By Kurt Marko for Channel Partners Online
VMware today released Version 2.3 of its Cloud Foundation hybrid cloud platform featuring better integration with core compute, network, storage and application services; more automation and server support; and deeper integrations with partners including Dell EMC, Intel and Rackspace.
VMware was early to recognize the value of controlling virtual infrastructure resources as programmable software objects. The unveiling of its software-defined data center (SDDC) vision back in 2014 was driven by VMware executives realizing that the company’s core product, the hypervisor, had become a commodity, and that they needed to move higher up the infrastructure stack. SDDC slideware became a reality last year when VMware introduced Cloud Foundation, its platform for managing a full set of virtual compute, storage and network resources enabled by vSphere, VSAN and NSX, respectively.
Cloud Foundation initially focused on deploying and operating core infrastructure with features like the ability to deploy an integrated stack of VMs, storage volumes and virtual networks based on rules and templates. It also simplified day-to-day management with centrally automated patching and updates and enforcement of consistent security policies. Missing, however, were features to handle higher-level management of applications, costs, performance and logs, or any assistance with infrastructure design and capacity planning. For these, VMware offered a separate vRealize suite with components for application/service automation, ongoing infrastructure operations, log insights and business tools for usage metering, pricing and service costing.
With Cloud Foundation 2.3, VMware is better integrating the two into a comprehensive hybrid cloud management portfolio.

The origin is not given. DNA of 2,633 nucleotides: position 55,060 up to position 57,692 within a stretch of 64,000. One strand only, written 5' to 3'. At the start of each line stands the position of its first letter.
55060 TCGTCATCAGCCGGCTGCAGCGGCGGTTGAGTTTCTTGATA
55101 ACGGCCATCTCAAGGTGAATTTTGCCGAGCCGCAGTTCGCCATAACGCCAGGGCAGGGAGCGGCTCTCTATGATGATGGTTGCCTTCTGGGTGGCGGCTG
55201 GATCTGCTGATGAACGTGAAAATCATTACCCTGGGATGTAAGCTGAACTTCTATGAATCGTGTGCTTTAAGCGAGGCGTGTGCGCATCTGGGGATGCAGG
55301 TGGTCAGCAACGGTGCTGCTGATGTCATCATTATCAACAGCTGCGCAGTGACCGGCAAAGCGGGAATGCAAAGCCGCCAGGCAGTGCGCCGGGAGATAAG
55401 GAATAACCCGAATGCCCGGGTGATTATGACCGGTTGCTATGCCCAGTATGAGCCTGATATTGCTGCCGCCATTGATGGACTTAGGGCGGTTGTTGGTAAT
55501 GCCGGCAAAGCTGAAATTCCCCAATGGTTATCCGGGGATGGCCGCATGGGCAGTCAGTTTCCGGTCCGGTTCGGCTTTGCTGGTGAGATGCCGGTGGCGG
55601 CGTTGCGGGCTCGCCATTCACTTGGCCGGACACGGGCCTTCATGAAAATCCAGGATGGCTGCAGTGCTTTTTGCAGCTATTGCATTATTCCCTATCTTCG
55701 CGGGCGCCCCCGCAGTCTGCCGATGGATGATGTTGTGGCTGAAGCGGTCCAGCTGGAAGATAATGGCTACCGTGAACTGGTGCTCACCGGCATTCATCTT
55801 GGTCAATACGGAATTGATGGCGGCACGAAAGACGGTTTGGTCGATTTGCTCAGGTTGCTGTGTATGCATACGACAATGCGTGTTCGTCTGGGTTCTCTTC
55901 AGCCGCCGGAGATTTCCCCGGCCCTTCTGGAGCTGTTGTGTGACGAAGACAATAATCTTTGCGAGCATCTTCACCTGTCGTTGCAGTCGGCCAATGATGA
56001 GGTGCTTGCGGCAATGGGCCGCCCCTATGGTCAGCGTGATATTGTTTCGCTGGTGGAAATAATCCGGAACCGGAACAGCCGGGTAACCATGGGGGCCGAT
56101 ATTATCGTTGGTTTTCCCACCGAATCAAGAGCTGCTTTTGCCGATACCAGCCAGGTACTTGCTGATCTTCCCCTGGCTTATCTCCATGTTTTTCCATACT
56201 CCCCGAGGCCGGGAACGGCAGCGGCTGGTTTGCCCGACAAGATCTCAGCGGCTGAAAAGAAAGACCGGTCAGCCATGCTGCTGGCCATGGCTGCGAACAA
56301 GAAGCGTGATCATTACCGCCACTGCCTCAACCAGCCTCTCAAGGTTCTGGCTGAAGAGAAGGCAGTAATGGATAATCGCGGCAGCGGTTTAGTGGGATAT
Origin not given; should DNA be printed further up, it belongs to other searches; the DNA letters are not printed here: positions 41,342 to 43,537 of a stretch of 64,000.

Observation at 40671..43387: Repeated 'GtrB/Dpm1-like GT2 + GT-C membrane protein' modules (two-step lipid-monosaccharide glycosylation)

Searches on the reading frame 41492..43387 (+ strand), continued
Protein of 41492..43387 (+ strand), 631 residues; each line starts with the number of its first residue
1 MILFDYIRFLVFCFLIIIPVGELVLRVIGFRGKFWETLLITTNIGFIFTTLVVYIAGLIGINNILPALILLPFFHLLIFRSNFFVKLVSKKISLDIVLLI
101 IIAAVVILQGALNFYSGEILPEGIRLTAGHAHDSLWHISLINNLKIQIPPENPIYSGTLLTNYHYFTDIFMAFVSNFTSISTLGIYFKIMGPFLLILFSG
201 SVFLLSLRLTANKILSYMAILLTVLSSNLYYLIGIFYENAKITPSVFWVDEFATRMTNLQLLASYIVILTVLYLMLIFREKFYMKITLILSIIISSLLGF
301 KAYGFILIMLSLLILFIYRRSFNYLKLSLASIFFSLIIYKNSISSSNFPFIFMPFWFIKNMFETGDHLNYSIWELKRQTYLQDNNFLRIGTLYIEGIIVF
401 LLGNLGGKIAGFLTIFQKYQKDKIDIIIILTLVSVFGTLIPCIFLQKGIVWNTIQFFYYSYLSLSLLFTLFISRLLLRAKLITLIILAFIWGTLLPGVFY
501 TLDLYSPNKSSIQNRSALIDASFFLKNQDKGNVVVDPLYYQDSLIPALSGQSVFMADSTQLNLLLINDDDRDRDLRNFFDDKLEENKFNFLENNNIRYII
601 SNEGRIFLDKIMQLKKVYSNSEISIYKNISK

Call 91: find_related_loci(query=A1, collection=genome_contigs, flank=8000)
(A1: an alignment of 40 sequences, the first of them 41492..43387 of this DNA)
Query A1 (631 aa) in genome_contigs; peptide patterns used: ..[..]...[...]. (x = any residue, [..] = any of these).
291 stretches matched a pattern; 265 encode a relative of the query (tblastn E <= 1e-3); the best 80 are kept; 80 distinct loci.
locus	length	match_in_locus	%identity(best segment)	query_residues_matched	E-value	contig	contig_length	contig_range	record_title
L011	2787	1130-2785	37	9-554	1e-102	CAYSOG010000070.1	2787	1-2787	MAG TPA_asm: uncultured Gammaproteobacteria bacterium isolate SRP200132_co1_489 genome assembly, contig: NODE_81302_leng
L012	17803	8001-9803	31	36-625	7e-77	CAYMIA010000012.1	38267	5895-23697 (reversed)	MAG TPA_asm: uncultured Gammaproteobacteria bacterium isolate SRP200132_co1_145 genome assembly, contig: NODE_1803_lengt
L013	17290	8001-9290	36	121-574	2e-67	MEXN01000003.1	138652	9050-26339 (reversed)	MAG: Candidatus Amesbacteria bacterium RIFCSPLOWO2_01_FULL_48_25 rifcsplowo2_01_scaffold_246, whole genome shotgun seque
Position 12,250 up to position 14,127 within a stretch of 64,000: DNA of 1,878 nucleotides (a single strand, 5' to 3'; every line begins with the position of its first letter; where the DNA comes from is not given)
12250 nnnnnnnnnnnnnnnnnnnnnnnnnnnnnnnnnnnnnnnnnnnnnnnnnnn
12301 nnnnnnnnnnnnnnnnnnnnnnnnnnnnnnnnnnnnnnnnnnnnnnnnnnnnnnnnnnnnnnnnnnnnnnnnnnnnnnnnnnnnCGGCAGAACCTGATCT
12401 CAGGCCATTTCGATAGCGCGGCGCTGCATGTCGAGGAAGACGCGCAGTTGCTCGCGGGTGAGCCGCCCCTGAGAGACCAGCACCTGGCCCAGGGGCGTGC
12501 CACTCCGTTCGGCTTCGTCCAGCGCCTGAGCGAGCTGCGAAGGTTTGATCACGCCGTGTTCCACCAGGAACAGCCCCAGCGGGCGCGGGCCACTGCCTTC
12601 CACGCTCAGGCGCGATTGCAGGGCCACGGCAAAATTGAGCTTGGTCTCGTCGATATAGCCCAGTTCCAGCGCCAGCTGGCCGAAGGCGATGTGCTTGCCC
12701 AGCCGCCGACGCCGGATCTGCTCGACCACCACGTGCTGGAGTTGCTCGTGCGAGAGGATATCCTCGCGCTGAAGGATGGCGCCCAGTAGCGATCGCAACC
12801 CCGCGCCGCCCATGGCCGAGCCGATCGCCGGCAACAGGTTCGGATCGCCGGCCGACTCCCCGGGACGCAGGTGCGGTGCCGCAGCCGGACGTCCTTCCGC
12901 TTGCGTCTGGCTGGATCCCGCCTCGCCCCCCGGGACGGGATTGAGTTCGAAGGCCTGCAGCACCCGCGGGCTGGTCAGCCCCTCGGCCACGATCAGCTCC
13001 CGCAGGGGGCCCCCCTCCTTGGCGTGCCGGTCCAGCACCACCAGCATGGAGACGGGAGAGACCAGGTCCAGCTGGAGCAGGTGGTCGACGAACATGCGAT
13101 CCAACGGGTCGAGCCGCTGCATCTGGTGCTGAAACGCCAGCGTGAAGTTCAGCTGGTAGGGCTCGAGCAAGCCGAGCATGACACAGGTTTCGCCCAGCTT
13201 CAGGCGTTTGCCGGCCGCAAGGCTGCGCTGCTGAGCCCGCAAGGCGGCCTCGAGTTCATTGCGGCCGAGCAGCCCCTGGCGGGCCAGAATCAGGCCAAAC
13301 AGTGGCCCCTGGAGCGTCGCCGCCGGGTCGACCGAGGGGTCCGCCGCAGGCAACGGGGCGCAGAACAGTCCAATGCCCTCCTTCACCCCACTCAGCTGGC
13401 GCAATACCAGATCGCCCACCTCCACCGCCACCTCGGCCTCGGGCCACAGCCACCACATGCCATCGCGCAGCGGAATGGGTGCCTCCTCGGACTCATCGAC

The new Cloud Foundation SDDC Manager can automatically install and configure three vRealize components: Automation 7.3, Operations 6.6 and Log Insight 4.3. VMware said in an analyst briefing that the combination will be the simplest way to deploy and operate standardized VMware Validated Designs that include reference templates employing VMware best practices for common enterprise scenarios.
VMware stresses the hybrid nature of Cloud Foundation, since the same infrastructure and application blueprints can be deployed to on-premises systems built from certified hardware or pre-integrated Cloud Foundation systems or on hosted services from VMware cloud service partners.
While the release of VMware on AWS has gotten the most attention, native VMware services are also available from CenturyLink, Fujitsu, IBM and OVH, which acquired VMware’s vCloud Air group, and Rackspace. On-premises deployments can use pre-integrated converged infrastructure like the Dell EMC vxRack or certified Cloud Foundation nodes from Cisco, HPE, Lenovo and Hitachi. VMware has also jointly developed Intel Select Solutions for VMware Cloud Foundation that incorporate the new Skylake-generation Xeon Scalable processors in certified designs that bootstrap the deployment of on-premises clouds.
Cloud Foundation 2.3 now supports a heterogeneous mix of servers within a rack, allowing partners to create hosted VMware services tailored to different workloads and customer needs.
Until recently, VMware was its only reference customer for Cloud Foundation; however, the company announced…